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Kevin Salemme headlines art show in new gallery at Rogers Center for the Arts

October 28, 2015
When the Rev. Richard Piatt, OSA took office as director of the Rogers Center for the Arts in July he decided to expand its venues and created a gallery in the Irving E. Rogers Jr. Lobby for artists to show their works.
“Why not offer other ways to show off the talent of our own artists,” he said.

Piatt named a small gallery board to pick a student artist, or artists, for a hall off the Rogers Center lobby and a professional artist for the wall facing campus.

The new gallery isn’t Piatt’s only innovation. He introduced The Atrium Concert Series for luncheon musical performances this semester. The atrium series is aimed at showcasing the faculty, staff and students but also working with the community surrounding campus so next semester there will be musicians from the surrounding region.

Established programs such as The Arts Alive series remain, as does the Tambakos Film Series on Wednesday evenings.

Merrimack’s Director of Media Instructional Service Kevin Salemme received the prestigious first gallery for his show named 3Three.

“Kevin is an extraordinary artist,” Piatt said. “His photography is stunning.”

The framed photographs in the show are called triptychs, Salemme said.

“It’s three separate photographs together, presented as one,” he said.

The photographs look like a single picture divided into three parts but the parts don’t quite fit together in the triptych because each was taken from a different angle or distance.

“It’s like a short film,” Piatt said. “Each picture is very much like a short film, a snippet in the life of America.”

Long ago, Salemme bought a half-frame camera at a camera flea market so he could take 72 pictures on a 36-picture role of film.

While developing the film in his darkroom Salemme started noticing the relationships between the half-frame photographs he was taking.

“I like the idea of three separate moments being brought together,” he said.

The subject matter in the show is always something playful or entertaining but doesn’t look quite right. The photographs peek at the cultural façade behind the scenes he shoots.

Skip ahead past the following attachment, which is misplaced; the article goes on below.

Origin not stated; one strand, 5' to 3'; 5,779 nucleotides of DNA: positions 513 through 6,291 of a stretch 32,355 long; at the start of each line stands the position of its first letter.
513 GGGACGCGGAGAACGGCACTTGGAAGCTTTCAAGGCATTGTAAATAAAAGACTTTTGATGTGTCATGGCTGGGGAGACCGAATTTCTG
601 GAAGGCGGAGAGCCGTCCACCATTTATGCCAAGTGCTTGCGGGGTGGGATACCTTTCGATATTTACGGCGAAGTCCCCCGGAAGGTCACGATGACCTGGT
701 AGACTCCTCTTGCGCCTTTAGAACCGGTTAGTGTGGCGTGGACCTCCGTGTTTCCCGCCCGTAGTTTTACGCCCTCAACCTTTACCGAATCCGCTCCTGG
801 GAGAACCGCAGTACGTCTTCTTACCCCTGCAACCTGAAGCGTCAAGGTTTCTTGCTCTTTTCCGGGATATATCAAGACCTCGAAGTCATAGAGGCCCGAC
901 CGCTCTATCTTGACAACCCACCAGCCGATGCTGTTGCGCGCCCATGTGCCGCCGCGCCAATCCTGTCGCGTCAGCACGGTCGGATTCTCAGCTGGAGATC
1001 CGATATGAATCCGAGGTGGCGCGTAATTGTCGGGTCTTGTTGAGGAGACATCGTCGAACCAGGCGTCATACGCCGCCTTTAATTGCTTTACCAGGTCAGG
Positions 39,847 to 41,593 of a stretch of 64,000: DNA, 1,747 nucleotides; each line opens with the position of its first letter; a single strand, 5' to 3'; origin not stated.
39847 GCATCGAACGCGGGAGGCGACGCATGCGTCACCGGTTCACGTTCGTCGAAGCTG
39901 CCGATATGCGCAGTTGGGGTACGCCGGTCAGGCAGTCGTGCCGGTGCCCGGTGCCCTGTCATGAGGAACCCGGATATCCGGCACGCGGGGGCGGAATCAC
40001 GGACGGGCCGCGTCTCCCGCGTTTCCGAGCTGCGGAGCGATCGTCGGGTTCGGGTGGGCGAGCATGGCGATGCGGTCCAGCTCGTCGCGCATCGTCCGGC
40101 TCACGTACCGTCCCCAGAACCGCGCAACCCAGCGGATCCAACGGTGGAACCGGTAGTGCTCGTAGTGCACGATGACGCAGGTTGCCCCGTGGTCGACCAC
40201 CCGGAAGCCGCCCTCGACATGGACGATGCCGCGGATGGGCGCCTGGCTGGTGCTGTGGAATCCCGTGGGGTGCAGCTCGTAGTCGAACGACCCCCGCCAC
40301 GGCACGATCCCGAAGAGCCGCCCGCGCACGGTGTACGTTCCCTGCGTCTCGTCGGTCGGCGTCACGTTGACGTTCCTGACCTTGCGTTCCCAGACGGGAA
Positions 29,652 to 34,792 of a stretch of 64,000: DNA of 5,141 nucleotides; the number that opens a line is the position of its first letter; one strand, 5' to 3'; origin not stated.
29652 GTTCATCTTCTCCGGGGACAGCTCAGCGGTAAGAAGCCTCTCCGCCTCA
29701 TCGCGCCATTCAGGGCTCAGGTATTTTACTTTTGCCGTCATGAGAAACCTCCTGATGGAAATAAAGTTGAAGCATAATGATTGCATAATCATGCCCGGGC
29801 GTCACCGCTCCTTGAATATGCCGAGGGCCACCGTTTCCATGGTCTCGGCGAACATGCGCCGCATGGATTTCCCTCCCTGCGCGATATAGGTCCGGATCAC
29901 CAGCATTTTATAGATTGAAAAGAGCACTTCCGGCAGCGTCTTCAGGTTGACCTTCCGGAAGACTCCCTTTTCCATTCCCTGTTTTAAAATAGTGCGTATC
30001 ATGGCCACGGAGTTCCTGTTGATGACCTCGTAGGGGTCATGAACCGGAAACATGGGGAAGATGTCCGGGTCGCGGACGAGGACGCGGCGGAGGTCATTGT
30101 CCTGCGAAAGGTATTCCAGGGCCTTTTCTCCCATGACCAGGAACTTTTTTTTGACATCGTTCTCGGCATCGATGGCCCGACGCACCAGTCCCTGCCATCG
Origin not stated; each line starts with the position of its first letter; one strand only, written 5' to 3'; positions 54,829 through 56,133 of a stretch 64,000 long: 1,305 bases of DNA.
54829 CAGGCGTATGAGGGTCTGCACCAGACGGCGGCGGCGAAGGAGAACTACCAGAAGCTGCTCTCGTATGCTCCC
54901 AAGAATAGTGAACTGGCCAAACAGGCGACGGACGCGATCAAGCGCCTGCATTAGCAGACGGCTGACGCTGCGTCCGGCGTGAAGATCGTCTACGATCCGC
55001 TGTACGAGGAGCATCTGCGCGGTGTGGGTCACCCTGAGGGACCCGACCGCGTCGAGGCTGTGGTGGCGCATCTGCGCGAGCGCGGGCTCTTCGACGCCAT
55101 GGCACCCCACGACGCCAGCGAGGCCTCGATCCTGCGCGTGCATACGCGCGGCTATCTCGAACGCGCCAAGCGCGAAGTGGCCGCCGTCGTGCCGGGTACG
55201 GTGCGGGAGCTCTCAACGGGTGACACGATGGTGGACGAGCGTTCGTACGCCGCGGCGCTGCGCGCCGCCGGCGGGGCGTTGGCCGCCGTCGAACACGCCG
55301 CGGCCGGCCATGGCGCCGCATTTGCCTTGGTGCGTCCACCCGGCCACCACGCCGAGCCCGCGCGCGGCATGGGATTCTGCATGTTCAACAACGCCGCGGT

Look at the carnival ride in one triptych and a visitor can see the chipped and scratched paint.

“It’s like the Wizard of Oz where you have to ignore the man behind the curtain but I kind of want to take a picture of it,” Salemme said.

He’s drawn to store windows and especially those with mannequins on display.

“It lends itself to the idea of presenting a façade,” Salemme said. “You can dress up and present an appearance that’s not you.”

To underscore his point, there’s even a reflection of Salemme in a triptych of a store window mannequin.

The photographs in the show were taken over a three-year period in places such as Las Vegas, Louisiana, Virginia and Salem, Mass.

He went to Las Vegas in January just to take a triptych. The city embodies the idea of dressing up.

“It’s just such a bizarre, insane place in the middle of the Mojave Desert,” he said.

The additional, and still unnamed, gallery space doesn’t affect the McCoy Art Gallery for established artists, which is curated by Visual and Performing Arts Professor David Raymond.

Piatt recognizes there are artists among the college’s faculty and student body, as well as the Merrimack Valley, that warrant exposition space. The Rogers Center atrium is used for a variety of events such as open houses, Student Acceptance Day and alumni events so it can offer the exposure Piatt and his advisory board want to create.

Even though the walls are set aside for students and professionals, there can be a crossover from one to the other.

The next show is scheduled to be set up Nov. 9 featuring student Alexander Popov who’s a photographer specializing in portraits.

“His work is extraordinarily dynamic and multi-valued,” Piatt said.

His work will be on display until January.

The gallery board and Piatt haven’t named an artist for the January show that will run to spring break but the last show of the year is already reserved for faculty art.

The next student art on display will be the collaborative works by Visual and Performing Arts Department adjunct professor Sara Eagan’s class followed in January by members of the student group The Arts Warriors.

Piatt plans to open the lobby gallery to off-campus artists as well, next year.

 

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